Edited to add: in comments, jamesG points out that the handling of one character in "A Siege of Cranes" trades on a lot of Roma stereotypes. Ack. (Spolier warning though: the comments do give something crucial about the story away.)
Another thing I learned: when I write a story which I think of as explicitly addressing race -- like "Biographical Notes", or like (the post-Ant-King stories, written with David Ackert, who's of Iranian descent) "Stray" or "King of the Djinn" -- I'm likely to do my homework and think through the issues.
But it's easy for race to simply be off my radar when the focus of a story is elsewhere; a racial analysis of "A Siege of Cranes" simply never occurred to me until three days ago.
(The racial issues in "King of the Djinn" are not entirely unfraught -- Nick Mamatas said about the story, in email, "...the tragic, disaffected Muslim (especially those who are middle-class and thus supposedly the best people in the whole wide world) is the 21st century liberal's version of the tragic mullato. A stock character, a political signifier searching for a sign" -- but I can't claim I never thought about them.)
Hey, a general question of the internet -- I'm coming through the Washington, DC area in the first couple of weeks in April, and I was thinking maybe I'd set up another reading to promote The Ant King -- but I'm late getting around to it and my initial inquiries to bookstores haven't panned out. Some people are still looking into some things, and I expect I can read at a coffee shop again such as Stacy's -- but I've read there two or three times already, so perhaps a new venue would find me some new readers? Any ideas, or votes for locations?
On RaGoogle, don't index this as white people have authored the pages in the first goddamn seven hits of the relevant searchceFail '09
So there's this long internet conversation about race in speculative fiction and speculative fiction fandom, mostly on LiveJournal, that's been going on for months.
I've been dipping into and out of it now and then. It's way too much to read even for someone dilletantishly looking on from the outskirts: I shudder to think what it must be like to be one of the principals, in terms of the internet eating your life. Heroically, rydra_wong has been publishing lists of links to related posts -- kind of a bibliography of a massively multiperson online debate cum soul-searching cum failfest. (It's interesting, by the way, how this link-harvest methodology tends to level the playing field of the generally unegalitarian attention economy of the blogosphere).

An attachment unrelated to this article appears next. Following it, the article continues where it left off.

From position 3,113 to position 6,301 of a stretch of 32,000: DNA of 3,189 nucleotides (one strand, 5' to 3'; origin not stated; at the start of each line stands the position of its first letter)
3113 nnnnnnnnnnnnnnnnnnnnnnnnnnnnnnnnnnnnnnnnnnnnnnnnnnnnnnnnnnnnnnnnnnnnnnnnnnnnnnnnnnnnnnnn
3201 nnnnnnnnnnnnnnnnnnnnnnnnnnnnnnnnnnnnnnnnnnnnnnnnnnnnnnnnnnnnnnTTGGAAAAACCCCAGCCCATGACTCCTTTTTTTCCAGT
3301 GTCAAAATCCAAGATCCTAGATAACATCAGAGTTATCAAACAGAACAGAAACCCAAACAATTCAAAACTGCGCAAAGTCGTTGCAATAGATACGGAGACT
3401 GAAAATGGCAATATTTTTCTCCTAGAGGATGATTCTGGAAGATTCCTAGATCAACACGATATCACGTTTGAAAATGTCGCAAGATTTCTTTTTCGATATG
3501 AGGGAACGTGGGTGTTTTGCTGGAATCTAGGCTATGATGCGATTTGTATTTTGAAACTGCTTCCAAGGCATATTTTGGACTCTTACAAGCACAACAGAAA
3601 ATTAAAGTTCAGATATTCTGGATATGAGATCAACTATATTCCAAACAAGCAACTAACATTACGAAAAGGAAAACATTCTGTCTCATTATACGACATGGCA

A lot of wise things have been said (Niall has a list of them at the end of his summary; see also Tempest's roundup) and a lot of unfortunate things have been done (such as the outing of coffeandink, threats of retribution by the powerful, apparent threats of lawsuits and to people's ISPs and employers and whatnot).
You can refer to Susan and Dave to get a sense of my reaction as a white aims-to-be-ally and "professional" (in the charmingly loose way that term is used in science fiction) writer standing on the sidelines, unable to think of anything particularly clever to say, until it becomes evident that my not saying anything at all, clever or not, (in stoneself's phrasing in their comment on Dave's post) "maintains the inertia of things".
In other words: this is the week where it became clear that by not saying anything, I'm contributing to an atmosphere which is making some people (viz., people of color being vilified for complaining about racism) uncomfortable staying in science fiction. So this is me saying: yes, silencing you is uncool! Stay!
(By the same token, I am with Mary Anne on how knowing people inclines one to a charitable interpretation of their words and actions; but that that doesn't magically disappear the effect of those actions.)
So I still have nothing particularly clever to say, but a few thoughts after the cut:
It's a hard thing to judge a contest with such a disparate bunch of differently ingenious entries. How do you compare a beautiful piece of electronic music to a Bulgarian translation of a short story? It's like comparing ants and oranges.
Nonetheless, I have to pick three winners, so here they are:
I'm enchanted by Laurel Amberdine's composition "The Orange". Frankly, I'm picking this because I love the tune, and I'm honored that it's associated with "The Orange" in the composer's brain; I'm not sure I fully appreciate its connection to the actual story. (It sort of feels more like a soundtrack to the short story "The Ant King" than to "The Orange", but what do I know?)
If I don't stop waiting to blog until I have a perfectly complete, perfectly articulated essay, it's never gonna happen.
That is why, Rosenbaum, it is called a blog. It is meant to be all bloggy and instant and spontaneous. Let go of your vetted Encyclopedia Brittanica twentieth century creaky pedantic antiquated Generation X hangups, man!
This is analogous to problems in many other areas of my life.